Resort turning the tide in seawater battle

Blackpool is winning the battle to clean up its coastline after the resort passed bathing water quality tests for all four beaches this year.
An Environment Agency employee takes water samples off Blackpool beach.An Environment Agency employee takes water samples off Blackpool beach.
An Environment Agency employee takes water samples off Blackpool beach.

Blackpool North, South, Central and Bispham beaches have all met European water quality standards for 2013.

But St Annes and Fleetwood beaches were among just five nationally which failed tests.

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It is the first time since 2005 all four of Blackpool’s beaches have passed, although testing was suspended during work to rebuild the Promenade.

The results are vital if the resort is to avoid banning bathers from entering the sea when even stricter water quality standards are introduced in 2015.

Coun Fred Jackson, cabinet member for urban regeneration on Blackpool Council, said: “We’re incredibly proud of this achievement and it’s a huge testament to all our hard work, as well as a brilliant showcase of the partnership work taking place across the Fylde coast to help bring our bathing waters up to scratch.

“Everyone can help too with simple actions such as taking part in a local beach clean, picking up after your dog and remembering not to pour fat down the sink. We can all help improve our bathing waters.”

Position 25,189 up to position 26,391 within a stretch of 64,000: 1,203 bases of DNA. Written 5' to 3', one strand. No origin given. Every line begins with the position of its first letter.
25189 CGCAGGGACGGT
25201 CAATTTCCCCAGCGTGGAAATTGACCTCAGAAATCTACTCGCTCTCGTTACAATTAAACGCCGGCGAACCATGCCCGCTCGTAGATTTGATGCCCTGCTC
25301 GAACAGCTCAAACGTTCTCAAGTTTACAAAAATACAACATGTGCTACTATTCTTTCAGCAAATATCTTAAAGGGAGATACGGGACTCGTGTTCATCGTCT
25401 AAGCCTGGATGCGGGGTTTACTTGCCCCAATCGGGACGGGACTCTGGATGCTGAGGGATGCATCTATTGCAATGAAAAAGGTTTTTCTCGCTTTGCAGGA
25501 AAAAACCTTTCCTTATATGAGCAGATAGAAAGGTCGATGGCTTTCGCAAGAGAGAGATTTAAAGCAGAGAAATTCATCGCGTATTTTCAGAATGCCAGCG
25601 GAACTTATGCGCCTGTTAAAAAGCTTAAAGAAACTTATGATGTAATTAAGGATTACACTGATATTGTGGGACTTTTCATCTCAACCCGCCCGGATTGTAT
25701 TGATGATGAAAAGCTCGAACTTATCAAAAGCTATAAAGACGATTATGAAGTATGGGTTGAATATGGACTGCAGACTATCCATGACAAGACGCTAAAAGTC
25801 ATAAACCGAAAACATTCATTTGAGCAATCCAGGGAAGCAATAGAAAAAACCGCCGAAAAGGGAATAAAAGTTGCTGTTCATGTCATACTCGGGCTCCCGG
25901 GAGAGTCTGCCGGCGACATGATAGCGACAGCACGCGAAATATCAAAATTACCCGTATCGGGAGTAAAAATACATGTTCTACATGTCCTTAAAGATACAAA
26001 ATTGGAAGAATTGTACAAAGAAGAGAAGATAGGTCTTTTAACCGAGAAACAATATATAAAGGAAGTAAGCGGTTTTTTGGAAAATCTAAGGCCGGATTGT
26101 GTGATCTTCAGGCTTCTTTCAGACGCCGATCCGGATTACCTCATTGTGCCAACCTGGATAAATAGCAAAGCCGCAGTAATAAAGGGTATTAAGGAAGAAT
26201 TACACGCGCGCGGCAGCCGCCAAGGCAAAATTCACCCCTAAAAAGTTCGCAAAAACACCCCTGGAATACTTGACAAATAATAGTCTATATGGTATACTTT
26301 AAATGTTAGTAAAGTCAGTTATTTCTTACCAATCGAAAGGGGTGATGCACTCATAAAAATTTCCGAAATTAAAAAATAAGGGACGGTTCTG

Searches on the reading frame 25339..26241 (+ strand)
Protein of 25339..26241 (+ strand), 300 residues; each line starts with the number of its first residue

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Last year Blackpool North and South beaches failed the tests.

Jenn Newton, general manager of Blackpool Sea Life Centre and a member of Love My Beach, said: “The primary reason people visit Blackpool is to go to the beach so it is critical we meet the standards for bathing water quality.

“We have a beautiful beach and we want local people to take ownership and feel proud of it, and we want tourists to be aware too so they don’t treat it as a litter bin.”

Claire Smith, president of hoteliers group StayBlackpool, said: “The beach is what Blackpool is about and knowing it is safe and the water is clean impacts on everything.

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Hoteliers are playing their part with packs advising guests what they can and can’t put down the loo, and we have the beach cleaning groups, and today’s news is proof we are doing the right thing.”

The figures, which were released be DEFRA at the Cleaner Seas Forum in London yesterday, also revealed 99 per cent of England’s bathing waters met European water quality standards in 2013, up from 93 per cent the previous year.

Coun Tommy Threlfall, Fylde Council cabinet member for environment, blamed heavy rain for St Annes’ failure.

He added: “The main St Annes beach passed 18 times but failed twice due to very heavy rain the day before the samples were taken. Rain,of course, washes sheep faeces from the Ribble catchment area into the estuary and that appears to have caused the fails.

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“We accept it isn’t good enough and are working with the Environment Agency, United Utilities, neighbouring councils and other organisations to keep water quality improving.”

Four beaches in total in the North West failed the tests.

Neil Jack, chairman of Turning Tides, a partnership covering the whole region, said: “We know how people love to come to the seaside in the North West and we are proud our hard work has led to more bathing waters complying with tough European standards.”

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